Listen to this article
At the start of 2010, Apple’s iPad had not even been announced, let alone released. But within months of the tablet computer’s April debut it was being adopted in boardrooms around the world as the favourite toy of executives as diverse as WPP’s Sir Martin Sorrell and News Corp’s James Murdoch.
So it was little surprise that by the start of the new academic year in the autumn, iPads were showing up in many business school classrooms too.
The speed with which Apple’s touchscreen device has been adopted by MBA students is in marked contrast to the Amazon Kindle, an e-reader that lacks the iPad’s colour, graphics and easy typing.
A Kindle trial at the University of Virginia’s Darden School of Business found that while students liked the device for reading books, only one in 10 used it for studying.
Michael Koenig, director of MBA operations at Darden, sees much greater potential for touchscreen tablets such as the iPad, RIM’s Playbook or Samsung’s Galaxy Tab.
“I was surprised by how many of my faculty members walked in with an iPad as soon as they were launched,” he says.
Proponents of the technology deny that it gives them a sneaky way to play Angry Birds in classrooms.
Christine Geocaniga, a full-time MBA student at Ashridge Business School in the UK, says: “The good thing about having an iPad is that I don’t have to print out so much and it keeps my backpack quite light. It makes studying more mobile because I don’t need to carry two binders with me.”
But the iPad has not eliminated paper altogether, as some case study libraries are not yet available in digital formats. “It has not really replaced my handwritten notes in class,” Ms Geocaniga adds.
Nonetheless, some argue that tablets have an advantage over laptops for use in class, where a wall of raised screens can create a psychological barrier between student and teacher.
“For a case-study-based platform, in the Socratic method, one of the nice things about the iPad and similar devices is you can lay them down. There is no break between the students and the front of the room,” Mr Koenig says. “We get the sense there is a little more focus [than with laptops].”
Some schools, including Ashridge, Georgia State University’s Robinson College of Business and Hult International Business School, are giving students on high-end courses an iPad preloaded with all the case studies and textbooks they will need in their studies.
Handing out $500-plus worth of computer equipment saves the schools money, because e-books are cheaper than hardbacks, as well as being more convenient for students.
The University of Notre Dame Mendoza College of Business handed out 40 iPads to two sets of students on undergraduate and MBA management courses last autumn, to assess the new technology.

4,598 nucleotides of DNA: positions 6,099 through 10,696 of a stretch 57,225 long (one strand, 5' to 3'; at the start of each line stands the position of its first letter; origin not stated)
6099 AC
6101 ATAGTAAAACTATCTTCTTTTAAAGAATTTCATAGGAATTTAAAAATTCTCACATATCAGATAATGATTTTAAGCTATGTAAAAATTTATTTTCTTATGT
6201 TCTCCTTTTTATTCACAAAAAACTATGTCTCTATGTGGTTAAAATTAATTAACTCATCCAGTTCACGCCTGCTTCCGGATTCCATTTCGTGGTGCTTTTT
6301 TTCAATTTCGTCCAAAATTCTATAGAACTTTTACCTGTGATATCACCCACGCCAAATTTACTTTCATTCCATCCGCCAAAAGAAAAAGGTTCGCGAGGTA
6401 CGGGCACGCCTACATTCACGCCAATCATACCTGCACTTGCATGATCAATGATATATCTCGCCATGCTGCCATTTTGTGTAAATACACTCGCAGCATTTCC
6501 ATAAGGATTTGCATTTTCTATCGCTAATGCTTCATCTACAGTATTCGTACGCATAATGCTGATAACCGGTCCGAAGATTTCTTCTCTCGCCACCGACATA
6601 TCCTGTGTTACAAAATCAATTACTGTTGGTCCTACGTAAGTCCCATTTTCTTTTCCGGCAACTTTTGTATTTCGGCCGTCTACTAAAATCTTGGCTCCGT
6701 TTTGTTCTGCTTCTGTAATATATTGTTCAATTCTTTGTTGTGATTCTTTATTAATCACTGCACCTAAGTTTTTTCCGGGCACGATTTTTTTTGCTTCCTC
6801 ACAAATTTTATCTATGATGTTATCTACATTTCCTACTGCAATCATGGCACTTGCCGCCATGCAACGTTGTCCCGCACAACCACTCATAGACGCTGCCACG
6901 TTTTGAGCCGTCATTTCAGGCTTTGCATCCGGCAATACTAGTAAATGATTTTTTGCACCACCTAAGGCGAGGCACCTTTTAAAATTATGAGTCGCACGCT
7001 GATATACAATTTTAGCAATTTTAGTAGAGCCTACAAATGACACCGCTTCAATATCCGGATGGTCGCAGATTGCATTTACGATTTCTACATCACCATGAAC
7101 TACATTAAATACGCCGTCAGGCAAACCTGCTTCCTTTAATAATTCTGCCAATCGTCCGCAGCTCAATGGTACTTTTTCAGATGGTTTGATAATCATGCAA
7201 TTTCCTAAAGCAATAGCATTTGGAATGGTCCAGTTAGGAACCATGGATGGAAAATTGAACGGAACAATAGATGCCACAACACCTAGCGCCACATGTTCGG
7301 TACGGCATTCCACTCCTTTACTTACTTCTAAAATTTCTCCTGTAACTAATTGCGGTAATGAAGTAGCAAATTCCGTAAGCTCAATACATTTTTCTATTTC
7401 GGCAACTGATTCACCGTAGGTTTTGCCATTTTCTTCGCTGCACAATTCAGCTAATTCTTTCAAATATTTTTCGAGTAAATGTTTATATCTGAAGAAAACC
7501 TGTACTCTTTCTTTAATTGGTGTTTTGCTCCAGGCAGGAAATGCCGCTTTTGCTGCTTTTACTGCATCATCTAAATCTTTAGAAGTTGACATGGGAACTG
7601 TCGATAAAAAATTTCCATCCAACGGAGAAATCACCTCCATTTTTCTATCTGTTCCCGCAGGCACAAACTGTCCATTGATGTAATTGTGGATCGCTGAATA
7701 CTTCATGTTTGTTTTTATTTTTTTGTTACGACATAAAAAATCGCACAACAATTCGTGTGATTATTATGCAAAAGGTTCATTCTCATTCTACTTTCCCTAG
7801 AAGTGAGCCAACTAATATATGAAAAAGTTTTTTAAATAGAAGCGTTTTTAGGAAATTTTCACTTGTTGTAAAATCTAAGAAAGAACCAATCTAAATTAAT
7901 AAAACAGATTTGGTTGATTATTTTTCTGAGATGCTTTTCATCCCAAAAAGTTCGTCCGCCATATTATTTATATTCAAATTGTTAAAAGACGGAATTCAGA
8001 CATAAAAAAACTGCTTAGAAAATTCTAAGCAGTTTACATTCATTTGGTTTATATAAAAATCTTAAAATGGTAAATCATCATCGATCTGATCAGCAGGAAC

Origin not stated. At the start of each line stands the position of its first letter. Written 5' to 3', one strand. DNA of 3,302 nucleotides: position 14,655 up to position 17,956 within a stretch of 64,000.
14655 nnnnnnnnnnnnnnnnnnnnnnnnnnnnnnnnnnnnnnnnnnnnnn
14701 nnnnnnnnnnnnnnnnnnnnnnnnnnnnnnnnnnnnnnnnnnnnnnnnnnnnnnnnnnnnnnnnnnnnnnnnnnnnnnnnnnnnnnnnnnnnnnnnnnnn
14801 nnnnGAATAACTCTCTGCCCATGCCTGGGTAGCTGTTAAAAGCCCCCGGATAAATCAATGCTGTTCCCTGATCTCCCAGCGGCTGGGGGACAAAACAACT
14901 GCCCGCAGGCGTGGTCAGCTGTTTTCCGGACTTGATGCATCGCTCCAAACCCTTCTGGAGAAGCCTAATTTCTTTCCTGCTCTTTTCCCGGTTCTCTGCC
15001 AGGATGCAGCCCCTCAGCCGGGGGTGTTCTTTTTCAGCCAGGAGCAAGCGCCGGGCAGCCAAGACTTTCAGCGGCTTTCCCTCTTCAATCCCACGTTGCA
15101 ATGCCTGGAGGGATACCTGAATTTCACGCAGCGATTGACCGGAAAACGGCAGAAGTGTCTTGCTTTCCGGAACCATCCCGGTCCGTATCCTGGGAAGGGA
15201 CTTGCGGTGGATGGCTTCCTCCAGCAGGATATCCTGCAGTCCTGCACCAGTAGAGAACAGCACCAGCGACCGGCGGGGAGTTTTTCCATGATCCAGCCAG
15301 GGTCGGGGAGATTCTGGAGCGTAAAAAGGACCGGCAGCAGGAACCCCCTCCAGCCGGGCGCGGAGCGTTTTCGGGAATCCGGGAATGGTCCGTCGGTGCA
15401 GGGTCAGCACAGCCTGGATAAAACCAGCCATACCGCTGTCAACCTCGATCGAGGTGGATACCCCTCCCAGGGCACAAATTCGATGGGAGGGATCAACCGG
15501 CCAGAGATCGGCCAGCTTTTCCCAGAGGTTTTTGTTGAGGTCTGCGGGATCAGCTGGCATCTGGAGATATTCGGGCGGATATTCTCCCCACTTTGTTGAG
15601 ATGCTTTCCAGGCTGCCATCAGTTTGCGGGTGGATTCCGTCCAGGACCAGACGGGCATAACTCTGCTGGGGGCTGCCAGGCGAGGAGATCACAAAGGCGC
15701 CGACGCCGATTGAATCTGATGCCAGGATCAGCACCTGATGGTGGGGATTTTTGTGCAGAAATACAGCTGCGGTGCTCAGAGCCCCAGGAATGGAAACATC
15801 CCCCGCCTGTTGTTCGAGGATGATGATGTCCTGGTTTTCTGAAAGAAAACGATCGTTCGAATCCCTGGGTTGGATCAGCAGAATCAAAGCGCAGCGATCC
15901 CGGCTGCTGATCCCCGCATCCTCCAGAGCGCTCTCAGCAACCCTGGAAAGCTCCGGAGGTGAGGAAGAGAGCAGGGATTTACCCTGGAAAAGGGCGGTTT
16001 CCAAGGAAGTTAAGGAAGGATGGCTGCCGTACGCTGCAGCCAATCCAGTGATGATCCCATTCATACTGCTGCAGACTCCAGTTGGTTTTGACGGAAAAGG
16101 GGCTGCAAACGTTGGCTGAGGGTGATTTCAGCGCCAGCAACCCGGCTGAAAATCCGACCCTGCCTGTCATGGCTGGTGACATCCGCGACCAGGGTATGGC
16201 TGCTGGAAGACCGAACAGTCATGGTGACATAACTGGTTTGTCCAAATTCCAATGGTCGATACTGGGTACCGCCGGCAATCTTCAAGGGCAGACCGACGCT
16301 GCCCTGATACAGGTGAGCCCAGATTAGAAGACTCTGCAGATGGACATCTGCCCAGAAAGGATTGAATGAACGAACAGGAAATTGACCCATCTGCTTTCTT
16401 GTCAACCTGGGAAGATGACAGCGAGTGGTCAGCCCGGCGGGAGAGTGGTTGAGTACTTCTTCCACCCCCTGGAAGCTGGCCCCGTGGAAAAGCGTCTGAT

Corey Angst, assistant professor at Mendoza, published the results of the trial in January, in one of the most detailed studies yet of iPad use in business schools.
The results were overwhelmingly positive – although not always for the reasons Prof Angst originally expected.
Where excitement about most new technology typically wanes after a while, “no such lulls in acceptance or value were detected in the iPad study”, Prof Angst wrote. “Expectations were high, but performance appeared to live up to the hype.”
Most students found the iPad easy to operate, with a majority using it to read course materials beyond the scope of the trial.
Asked whether they would want to buy tablets and e-books after the trial had ended, a large majority of the students said they would be keen to borrow an iPad from the school and rent an e-book that would “expire” after six months.
Most also said that they felt the iPad helped make the classes more interesting and projects easier to manage.
Two-thirds said it was “very difficult” to give up the iPad after the trial. Among the top reasons for this were its “instant on” facility, portability, ease of use in any situation and the “social perception” of using a trendy device.
However, the chief complaint was that it still lacked “important functions”, such as highlighting and note taking, although some downloadable “apps” – such as PDF-Notes and iAnnotate PDF – are now emerging to remedy that.
“The ancillary benefits of the iPad outweigh the device’s drawbacks as an academic tool,” Prof Angst wrote in his report. “While not statistically significant, the majority of students said they are learning more by using the iPad.”
Apple would not help Notre Dame fund an iPad programme, but the school is now talking to Sprint, the US telecoms operator, about sponsoring new Android-based tablets for students arriving later this year.
“We are truly device-agnostic,” Prof Angst told the FT. “It’s unlikely that Notre Dame would ever mandate the purchase of a specific device. We are really trying to prove that it doesn’t matter what students decide to use, we can support them.”